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Religion, éducation et politiques publiques

The scholarly study of religion and education in Canada is an expansive, interdisciplinary area encompassing a range of foci such as confessional instruction, the relationship of church and state, teacher training, curricular content and matters related to teaching about religion as an academic subject. Likewise, a multitude of Canadian Supreme Court decisions have shaped and continue to reshape public policy around the complexities of religion and education in this multicultural country. These cases have dealt with a range of issues such as religious freedom, parental agency, discrimination, public funding, and broad questions related to the nation’s evolving landscape of religious diversity. For example, in the landmark case of Multani v. Commission scolaire Marguerite-Bourgeoys (2006), the refusal of a Sikh student’s request to wear a kirpan at public school was declared to be an infringement of religious freedom. In S.L. v. Commission scolaire des Chênes (2012), Québec’s compulsory Ethics and Religious Culture Program was at the center of a challenge brought by parents who sought to exempt their children from the course. The Court denied the exemption request on the basis that learning about religious diversity neither harmed students nor infringed upon the religious freedom of parents or children. The anti-Semitic writings of a public school teacher in Ross v. New Brunswick School District No. 15 (1996), brought attention to the issue of religious discrimination and resulted in the removal of the teacher from his classroom. In another key case, appellants from minority religious traditions in Adler v. Ontario (1996) unsuccessfully challenged the constitutionality of exclusive public funding for Roman Catholic schools in Ontario. While this list is not exhaustive, it does demonstrate the scope of legal challenges pertaining to religion and education that have reached Canada’s highest court.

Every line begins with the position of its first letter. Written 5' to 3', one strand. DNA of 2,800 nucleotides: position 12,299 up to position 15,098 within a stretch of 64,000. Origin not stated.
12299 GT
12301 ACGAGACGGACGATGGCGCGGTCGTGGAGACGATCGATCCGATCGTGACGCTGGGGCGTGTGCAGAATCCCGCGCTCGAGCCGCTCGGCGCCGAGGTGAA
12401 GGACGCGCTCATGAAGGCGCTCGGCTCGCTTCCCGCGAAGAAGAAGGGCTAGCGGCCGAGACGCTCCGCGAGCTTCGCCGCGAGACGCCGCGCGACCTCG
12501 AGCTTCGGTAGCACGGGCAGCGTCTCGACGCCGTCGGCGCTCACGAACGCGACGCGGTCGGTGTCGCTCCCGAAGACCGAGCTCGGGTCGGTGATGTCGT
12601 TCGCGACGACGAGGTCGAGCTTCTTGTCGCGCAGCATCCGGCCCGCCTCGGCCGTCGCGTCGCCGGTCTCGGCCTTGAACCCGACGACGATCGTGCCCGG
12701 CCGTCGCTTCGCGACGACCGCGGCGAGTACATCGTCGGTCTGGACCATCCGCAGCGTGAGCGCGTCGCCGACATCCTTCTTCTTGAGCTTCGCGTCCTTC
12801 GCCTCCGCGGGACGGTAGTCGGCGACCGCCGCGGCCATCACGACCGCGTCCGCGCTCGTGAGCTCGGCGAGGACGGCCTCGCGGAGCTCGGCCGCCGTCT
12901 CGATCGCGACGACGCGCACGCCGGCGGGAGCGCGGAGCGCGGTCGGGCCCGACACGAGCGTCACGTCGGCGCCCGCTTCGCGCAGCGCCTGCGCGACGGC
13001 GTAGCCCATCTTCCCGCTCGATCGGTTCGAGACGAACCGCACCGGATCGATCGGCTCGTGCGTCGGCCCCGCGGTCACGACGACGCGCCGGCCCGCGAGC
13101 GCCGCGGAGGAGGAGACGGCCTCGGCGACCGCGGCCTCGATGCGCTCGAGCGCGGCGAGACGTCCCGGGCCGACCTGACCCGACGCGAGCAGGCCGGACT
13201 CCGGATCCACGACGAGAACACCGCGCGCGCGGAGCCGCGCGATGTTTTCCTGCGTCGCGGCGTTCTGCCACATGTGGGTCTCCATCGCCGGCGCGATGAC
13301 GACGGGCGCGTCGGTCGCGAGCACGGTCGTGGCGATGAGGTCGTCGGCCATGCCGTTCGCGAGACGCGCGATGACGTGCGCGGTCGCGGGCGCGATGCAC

D 20 juin 2017    AChristine L. Cusack

CNRS Unistra Dres Gsrl

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